Critics Claim that Hong Kong’s new Law is the Last Nail in the Coffin

Many prominent figures from around the world have expressed their strong disapproval of Hong Kong’s recently implemented security law, describing it as a significant setback for the principles of freedom.

Hong Kong’s parliament, which is aligned with Beijing, passed Article 23 after an extensive session on Tuesday.

Officials emphasize the importance of the law in maintaining stability, as it focuses on addressing a variety of actions considered treasonous.

However, activists in exile who support democracy expressed their belief that this development is a significant setback.

“The new legislation on national security will further tighten restrictions on freedoms in Hong Kong, imposing longer sentences and expanding the scope of national security,” stated Frances Hui, an activist currently residing in the US.

A joint statement was issued on Tuesday by a group of 81 lawmakers and public figures from various countries, including the UK, US, Canada, and South Korea. The statement expressed “grave concerns” regarding Article 23.

The legislation is seen as a threat to due process and fair trial rights, potentially compromising Hong Kong’s position as a global city committed to upholding international human rights standards, according to the statement.

The US expressed deep concern over the broad and ambiguously worded provisions in the legislation, a sentiment shared by the EU. The UK’s Foreign Secretary David Cameron expressed concerns about the potential impact of the law on rights and freedoms, as well as the culture of self-censorship in the former British colony.

The Chinese Embassy in the UK strongly disagreed with his comments, stating that they were a misrepresentation of the truth.

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“Hong Kong-related affairs are part of China’s international affairs, and the UK side has no authority to make unsolicited comments.” The embassy expressed its strong disagreement with the UK’s accusations regarding the legislation of Article 23.

Expressing her concern, Ms Hui highlighted the potential for the law to be utilized against HongKongers residing abroad, as well as their loved ones residing in Hong Kong. In the past, the city has provided rewards for individuals who provide information on activists who have left the country, and has taken into custody four individuals in Hong Kong for their involvement in supporting individuals abroad who pose a threat to national security.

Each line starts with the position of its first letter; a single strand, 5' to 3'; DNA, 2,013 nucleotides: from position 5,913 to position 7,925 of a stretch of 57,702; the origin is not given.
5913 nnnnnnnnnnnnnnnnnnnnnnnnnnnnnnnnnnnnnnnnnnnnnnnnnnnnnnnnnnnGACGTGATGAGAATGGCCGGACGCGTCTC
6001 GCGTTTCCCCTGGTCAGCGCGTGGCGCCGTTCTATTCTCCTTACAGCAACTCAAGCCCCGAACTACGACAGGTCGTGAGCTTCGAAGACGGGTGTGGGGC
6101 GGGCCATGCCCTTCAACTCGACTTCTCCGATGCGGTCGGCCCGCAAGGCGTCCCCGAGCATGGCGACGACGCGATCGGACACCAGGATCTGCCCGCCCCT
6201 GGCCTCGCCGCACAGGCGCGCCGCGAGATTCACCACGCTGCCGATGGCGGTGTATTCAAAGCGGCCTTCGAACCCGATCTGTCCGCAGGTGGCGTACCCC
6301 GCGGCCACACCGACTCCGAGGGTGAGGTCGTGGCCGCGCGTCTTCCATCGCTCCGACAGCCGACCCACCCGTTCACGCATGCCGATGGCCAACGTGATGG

Ms Hui departed Hong Kong in 2020 following the implementation of a national security law (NSL), which has resulted in the arrest of over 260 individuals. It was implemented as a response to widespread pro-democracy demonstrations that swept through the city in 2019.

According to Ms Hui, civil liberties in Hong Kong have significantly diminished over the past four years since the NSL was implemented. Article 23 delves deeper into the controversial legislation, focusing on additional offenses such as external interference and insurrection. Severe consequences await, with life sentences being among the possible penalties.

One of the signatories to the joint international statement is Chris Patten, Hong Kong’s last British governor. Patten expressed his concern over the legislation, stating that it further undermines human rights and the rule of law in Hong Kong, which is a disappointing violation of the Joint Declaration.

In 1997, Hong Kong was returned to China, operating under the principle of “one country, two systems”. This arrangement ensured the city’s autonomy to a certain extent. Despite assertions from Beijing and Hong Kong that the situation remains unchanged, there are concerns among critics and international rights groups that China’s control over the city has grown stronger over time.

On Tuesday, s memes started circulating online that drew comparisons between Article 23 and the process of Xi Jinping being unanimously voted in as China’s leader for a third term last year by close to 3,000 members of the rubber-stamp parliament.

Hong Kong’s leader John Lee expressed his support for the law on Tuesday, emphasizing that it will enable the city to protect itself against movements promoting Hong Kong independence and potential color revolutions.

“From now on, the people of Hong Kong will never have to endure the suffering we have endured in the past,” he remarked.

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